Microsoft has moved to staunch leakage from its productivity ecosystem to collaboration rivals Slack and Atlassian by launching a free version of its Teams tool to spur adoption by users without paid licences.
The move comes as the software behemoth tries to bolster the appeal of the Teams product, launched in 2016 to directly challenge the rise of Slack, by letting non-Microsoft licensees on board without having to stump-up cash first.
The pay-to-play positioning of Teams to date has been a significant sticking point for enterprises hoping to use it for communicating with contractors, gig workers, freelancers and other user pools content to live outside the paid Microsoft environment.
The freemium model now on offer goes some way to addressing that disconnect because corporate Microsoft users will now be able to push people onto teams without the pertinent question of who pays for a license bogging down adoption.
Whether users already happy using Slack will want to move to teams is another question.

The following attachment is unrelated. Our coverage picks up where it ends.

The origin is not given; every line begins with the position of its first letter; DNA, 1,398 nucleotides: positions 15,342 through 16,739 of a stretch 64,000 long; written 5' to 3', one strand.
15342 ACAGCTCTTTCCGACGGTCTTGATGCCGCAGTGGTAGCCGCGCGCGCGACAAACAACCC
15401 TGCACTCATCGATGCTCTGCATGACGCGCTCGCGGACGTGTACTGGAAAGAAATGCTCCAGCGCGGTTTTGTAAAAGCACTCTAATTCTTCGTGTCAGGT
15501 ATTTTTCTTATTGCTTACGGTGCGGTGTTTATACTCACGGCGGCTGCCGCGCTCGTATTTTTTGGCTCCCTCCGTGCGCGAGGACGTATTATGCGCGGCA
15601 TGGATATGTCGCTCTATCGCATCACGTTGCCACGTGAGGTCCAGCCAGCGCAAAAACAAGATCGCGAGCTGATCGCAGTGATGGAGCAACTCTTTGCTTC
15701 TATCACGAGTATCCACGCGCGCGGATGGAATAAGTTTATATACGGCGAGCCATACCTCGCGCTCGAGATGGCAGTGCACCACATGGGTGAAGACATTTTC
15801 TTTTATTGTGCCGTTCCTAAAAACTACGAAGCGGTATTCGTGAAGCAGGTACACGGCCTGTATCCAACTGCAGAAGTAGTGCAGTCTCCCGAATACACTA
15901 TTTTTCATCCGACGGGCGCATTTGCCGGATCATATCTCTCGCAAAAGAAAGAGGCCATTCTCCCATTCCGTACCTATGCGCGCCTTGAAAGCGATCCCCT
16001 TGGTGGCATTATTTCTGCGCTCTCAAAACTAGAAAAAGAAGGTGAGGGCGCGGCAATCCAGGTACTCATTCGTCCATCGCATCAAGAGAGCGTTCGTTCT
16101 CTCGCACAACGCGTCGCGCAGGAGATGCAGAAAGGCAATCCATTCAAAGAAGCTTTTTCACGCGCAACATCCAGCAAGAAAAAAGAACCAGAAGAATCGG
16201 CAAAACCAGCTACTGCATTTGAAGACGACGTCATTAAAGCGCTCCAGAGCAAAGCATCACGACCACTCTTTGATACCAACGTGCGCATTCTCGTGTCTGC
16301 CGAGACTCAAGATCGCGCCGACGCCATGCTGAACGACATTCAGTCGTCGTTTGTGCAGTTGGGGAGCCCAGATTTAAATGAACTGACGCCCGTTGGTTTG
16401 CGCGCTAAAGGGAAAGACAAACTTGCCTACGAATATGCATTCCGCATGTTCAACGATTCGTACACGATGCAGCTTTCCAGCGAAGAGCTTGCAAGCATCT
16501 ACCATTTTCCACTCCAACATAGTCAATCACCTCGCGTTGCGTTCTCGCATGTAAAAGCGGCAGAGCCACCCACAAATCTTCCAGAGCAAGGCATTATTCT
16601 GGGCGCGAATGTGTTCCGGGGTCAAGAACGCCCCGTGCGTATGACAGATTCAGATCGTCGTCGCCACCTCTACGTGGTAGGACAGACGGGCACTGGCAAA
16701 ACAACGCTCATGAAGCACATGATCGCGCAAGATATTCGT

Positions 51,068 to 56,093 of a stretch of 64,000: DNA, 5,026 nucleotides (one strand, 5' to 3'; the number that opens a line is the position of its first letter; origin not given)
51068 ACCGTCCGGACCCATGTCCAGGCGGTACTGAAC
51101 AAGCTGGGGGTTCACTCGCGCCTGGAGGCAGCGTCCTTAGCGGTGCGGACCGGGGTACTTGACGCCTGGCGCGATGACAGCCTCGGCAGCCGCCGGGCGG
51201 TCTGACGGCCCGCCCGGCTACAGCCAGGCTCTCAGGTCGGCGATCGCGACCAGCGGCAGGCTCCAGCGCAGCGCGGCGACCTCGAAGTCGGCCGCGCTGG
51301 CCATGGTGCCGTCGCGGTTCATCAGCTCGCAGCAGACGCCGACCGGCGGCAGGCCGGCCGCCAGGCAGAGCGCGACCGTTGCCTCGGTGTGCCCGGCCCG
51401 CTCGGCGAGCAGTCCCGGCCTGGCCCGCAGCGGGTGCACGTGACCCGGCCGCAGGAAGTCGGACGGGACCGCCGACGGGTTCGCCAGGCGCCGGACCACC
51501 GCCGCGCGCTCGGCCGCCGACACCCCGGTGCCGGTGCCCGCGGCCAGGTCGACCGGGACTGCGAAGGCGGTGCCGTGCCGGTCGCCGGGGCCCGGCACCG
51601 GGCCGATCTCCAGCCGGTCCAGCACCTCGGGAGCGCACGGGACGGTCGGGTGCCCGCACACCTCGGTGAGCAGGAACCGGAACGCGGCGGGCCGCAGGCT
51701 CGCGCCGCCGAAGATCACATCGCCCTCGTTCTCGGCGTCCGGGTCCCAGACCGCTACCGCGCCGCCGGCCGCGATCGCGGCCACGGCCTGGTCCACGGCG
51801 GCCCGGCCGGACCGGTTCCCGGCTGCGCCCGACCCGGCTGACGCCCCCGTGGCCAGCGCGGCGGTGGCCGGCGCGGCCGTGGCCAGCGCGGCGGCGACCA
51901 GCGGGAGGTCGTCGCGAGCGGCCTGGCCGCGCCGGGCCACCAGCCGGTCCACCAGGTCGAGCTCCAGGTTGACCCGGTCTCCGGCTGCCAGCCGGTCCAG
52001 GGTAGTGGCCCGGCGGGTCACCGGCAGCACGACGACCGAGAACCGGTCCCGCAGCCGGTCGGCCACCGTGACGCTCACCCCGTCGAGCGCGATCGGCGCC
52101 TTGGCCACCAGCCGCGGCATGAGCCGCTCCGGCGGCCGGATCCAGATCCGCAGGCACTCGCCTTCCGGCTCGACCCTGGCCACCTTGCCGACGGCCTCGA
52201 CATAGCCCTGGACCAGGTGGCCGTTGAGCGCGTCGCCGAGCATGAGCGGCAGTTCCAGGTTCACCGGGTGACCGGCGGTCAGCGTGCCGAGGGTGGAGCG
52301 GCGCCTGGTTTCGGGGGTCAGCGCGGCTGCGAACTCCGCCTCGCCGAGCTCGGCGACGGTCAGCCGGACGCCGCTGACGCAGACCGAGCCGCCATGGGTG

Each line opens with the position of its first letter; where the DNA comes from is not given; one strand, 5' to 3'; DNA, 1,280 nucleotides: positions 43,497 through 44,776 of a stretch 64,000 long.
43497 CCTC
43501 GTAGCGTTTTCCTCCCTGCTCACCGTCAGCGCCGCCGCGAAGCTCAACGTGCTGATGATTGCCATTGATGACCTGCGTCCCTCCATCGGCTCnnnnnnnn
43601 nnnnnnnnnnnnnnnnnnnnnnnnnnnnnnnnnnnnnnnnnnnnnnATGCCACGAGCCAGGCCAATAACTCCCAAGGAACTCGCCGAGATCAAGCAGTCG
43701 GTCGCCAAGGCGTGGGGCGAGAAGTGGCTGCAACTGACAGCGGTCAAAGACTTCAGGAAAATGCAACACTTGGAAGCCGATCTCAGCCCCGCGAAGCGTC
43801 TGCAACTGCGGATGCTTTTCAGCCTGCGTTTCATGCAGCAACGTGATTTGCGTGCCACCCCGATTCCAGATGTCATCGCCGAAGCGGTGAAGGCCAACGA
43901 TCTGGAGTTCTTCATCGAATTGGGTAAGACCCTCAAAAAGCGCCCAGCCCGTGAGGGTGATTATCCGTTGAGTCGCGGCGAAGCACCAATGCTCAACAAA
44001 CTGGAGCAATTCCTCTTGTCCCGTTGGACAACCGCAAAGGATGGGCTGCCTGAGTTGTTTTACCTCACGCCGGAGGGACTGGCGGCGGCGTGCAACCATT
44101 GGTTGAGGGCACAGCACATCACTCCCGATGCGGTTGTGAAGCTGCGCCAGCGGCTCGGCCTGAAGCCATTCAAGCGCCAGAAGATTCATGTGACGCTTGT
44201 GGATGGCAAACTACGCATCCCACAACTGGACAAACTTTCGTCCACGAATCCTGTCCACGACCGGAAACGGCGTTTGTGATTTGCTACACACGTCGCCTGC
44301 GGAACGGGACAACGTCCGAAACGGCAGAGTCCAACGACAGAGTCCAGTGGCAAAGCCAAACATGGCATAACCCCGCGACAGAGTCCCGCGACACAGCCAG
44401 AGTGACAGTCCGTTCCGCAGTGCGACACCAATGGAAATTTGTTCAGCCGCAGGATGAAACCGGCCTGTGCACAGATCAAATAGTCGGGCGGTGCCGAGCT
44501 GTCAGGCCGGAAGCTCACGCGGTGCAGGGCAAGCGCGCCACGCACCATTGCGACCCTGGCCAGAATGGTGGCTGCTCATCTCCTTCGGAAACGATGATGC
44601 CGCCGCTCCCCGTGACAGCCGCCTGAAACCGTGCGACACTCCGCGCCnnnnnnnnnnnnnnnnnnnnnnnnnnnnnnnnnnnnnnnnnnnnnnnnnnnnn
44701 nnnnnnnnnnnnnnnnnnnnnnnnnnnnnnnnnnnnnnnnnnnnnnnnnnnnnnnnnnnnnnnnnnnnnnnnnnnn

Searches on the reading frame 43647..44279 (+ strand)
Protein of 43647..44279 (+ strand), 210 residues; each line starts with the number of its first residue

Redmond is also front-loading its freemium Teams offer with extra technical heft to try and whet resistant appetites.
Microsoft’s comparison table deliberately doubles down of features like the number of searchable messages that it says will be unlimited, availability for 40 languages, unlimited app integrations and 10GB of storage and native audio and video.
However the real hook is likely to be that corporate users will be able to keep an eye on and get hold of external and contingent users without leaving the confines of their integrated Microsoft environment.
Larry Cannell, a research director at analyst firm Gartner, has described the free Teams move by Microsoft as “aggressive” and reminiscent of previous giveaways of software like Yammer and Windows SharePoint Services.
Cannell said the free online conferencing and screensharing “will be useful for small businesses, non-profits or even social clubs”.
However he cautioned the free offer could make work for enterprise Microsoft shops unless managed.
“Teams in larger organizations should work with IT to use their enterprise-licensed version rather than signing up to the free version or risk creating some administration challenges,” Cannell said.
“For IT, this highlights the need for sound governance and creative approaches to connect with business users rather than simply deploying Office 365 technologies.”